For Educators

A Design-Based Approach to Early Learning

Our intent with this research has been to tie the intangible cultural heritage of drum language communication (as a sociocultural activity), in support of the work of early childhood education, in particular tied to the practices that foster literacy and socio-emotional development. In other words, what if the educational community (parents, teachers, researchers) can integrate the verbo-rhythmic and kinesthetic aspects of drum culture and connect these with the goals of early literacy learning (i.e. symbol systems, alphabet, encoding/decoding meaning, vocabulary).

Our design-based approach presents several opportunities for the educational community. First, early childhood practitioners benefit from new pedagogical strategies that create avenues for the integration of culturally-grounded technology and practices that can facilitate the inclusion of children’s tacit knowledge and existing abilities with voice, rhythm and movement. Second, children apprentice in literacy practices that provide new contexts for interactive play, active learning and meaning-making, as well as benefit from tools and practices that elicit and enable their embodied expression.

Integrate Cultural Knowledge & Systems

In the field of early literacy, alphabet knowledge is defined as the ability to name, distinguish shapes, write, and identify the sounds of the alphabet, and is considered the best predictor of children’s later reading and spelling abilities (Hammill, 2004; Scarborough, 1998; Schatschneider, Fletcher, Francis, Carlson, & Foorman, 2004). Preschool and kindergarten students with poor knowledge of letter names and sounds are more likely to struggle with formal literacy instruction, fall behind and be classified as having reading disabilities (Gallagher, Frith, & Snowling, 2000; O’Connor & Jenkins, 1999; Torppa, Poikkeus, Laakso, Eklund, & Lyytinen, 2006). For these reasons, alphabet knowledge constitutes a critical learning milestone for young children, and facilitating its development has become a primary objective of pre-school instruction and intervention.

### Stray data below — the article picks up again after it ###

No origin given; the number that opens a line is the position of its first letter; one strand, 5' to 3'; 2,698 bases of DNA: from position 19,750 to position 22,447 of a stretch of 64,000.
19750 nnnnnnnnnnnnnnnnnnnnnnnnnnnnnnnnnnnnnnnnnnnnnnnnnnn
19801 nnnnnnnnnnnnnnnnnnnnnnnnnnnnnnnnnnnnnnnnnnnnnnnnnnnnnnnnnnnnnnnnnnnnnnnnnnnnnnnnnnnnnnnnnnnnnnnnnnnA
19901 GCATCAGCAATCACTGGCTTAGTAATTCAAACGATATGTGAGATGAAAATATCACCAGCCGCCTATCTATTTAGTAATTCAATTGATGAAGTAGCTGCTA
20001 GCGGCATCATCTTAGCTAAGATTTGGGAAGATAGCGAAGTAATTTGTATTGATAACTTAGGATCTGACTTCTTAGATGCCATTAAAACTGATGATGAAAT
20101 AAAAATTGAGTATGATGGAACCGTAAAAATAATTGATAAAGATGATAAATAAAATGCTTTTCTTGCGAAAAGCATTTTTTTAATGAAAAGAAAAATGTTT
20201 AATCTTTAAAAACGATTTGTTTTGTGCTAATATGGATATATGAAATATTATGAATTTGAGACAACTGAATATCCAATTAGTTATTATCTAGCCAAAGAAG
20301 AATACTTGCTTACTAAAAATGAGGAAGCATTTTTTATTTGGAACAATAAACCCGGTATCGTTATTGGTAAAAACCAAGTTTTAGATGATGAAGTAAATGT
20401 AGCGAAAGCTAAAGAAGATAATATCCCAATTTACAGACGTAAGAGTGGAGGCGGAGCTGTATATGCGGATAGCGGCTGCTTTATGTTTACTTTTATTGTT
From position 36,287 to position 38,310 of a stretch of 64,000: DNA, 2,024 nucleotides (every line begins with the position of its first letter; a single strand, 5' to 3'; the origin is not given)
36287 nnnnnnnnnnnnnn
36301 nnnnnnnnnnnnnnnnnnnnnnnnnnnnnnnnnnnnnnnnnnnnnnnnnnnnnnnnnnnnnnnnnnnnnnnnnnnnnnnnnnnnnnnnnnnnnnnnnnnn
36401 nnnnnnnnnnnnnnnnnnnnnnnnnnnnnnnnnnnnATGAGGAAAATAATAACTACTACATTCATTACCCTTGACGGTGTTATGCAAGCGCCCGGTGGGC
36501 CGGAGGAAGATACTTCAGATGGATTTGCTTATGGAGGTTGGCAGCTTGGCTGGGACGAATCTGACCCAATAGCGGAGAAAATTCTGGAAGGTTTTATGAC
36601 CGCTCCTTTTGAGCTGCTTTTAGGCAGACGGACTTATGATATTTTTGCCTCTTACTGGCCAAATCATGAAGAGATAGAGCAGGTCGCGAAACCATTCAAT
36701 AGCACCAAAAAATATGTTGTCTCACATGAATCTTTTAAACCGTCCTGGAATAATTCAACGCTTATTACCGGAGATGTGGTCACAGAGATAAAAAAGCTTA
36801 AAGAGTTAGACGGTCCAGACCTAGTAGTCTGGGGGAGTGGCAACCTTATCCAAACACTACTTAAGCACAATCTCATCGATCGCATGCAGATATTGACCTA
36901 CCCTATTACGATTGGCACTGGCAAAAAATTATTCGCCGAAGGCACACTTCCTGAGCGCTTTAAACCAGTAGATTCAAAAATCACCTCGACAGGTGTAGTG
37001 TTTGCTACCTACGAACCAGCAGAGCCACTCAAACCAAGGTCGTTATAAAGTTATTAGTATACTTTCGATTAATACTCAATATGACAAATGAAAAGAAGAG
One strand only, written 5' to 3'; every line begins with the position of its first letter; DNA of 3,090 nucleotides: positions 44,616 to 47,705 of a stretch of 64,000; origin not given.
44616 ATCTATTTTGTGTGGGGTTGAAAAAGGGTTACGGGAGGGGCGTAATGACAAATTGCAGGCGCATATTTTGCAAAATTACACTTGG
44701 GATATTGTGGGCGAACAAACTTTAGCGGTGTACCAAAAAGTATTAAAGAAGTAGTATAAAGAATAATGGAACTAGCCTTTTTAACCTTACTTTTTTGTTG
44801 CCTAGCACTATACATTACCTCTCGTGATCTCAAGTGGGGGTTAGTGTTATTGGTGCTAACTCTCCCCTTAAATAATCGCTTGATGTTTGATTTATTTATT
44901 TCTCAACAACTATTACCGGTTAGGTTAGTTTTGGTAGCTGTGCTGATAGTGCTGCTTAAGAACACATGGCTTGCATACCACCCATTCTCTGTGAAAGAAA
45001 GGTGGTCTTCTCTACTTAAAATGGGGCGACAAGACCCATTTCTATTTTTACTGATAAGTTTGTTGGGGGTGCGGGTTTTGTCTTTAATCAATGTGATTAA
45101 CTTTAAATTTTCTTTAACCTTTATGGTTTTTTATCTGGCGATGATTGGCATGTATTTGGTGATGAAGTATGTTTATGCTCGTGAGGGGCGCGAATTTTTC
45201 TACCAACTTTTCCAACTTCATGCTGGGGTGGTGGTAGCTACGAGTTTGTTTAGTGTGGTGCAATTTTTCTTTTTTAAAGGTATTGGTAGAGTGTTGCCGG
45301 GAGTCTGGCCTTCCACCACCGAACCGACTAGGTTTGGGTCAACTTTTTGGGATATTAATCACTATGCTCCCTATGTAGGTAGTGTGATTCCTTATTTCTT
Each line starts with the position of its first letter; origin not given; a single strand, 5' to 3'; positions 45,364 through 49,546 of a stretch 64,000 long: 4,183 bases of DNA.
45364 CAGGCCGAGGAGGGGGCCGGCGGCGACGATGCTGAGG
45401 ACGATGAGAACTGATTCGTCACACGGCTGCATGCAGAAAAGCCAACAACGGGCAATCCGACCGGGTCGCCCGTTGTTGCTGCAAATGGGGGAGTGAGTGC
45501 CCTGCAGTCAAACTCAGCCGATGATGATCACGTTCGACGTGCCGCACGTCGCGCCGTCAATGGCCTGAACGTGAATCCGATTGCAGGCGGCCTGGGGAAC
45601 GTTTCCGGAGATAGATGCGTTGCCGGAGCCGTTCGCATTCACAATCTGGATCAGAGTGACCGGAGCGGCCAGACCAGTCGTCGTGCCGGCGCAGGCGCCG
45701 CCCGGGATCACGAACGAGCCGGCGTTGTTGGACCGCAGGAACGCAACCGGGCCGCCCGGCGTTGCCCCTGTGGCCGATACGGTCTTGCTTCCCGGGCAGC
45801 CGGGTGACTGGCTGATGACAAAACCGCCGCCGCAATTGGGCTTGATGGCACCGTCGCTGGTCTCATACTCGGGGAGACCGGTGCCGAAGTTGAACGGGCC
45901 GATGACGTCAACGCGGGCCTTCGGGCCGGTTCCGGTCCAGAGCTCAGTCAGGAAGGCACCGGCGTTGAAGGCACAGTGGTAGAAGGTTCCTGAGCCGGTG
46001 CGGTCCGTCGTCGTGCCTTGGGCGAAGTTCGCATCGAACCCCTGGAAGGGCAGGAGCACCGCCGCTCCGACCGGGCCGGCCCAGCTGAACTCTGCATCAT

Key Learning Outcomes include:

  • explore literacy behaviors (like the awareness of print or manipulating letters of the alphabet)
  • practice using a visual symbol system deployed through multimodal means
  • develop key social participation dispositions
  • gain exposure to foundational cognitive, social and emotional habits of mind
  • stimulate emotional intelligence and understanding through embodied interaction

Conjecture Map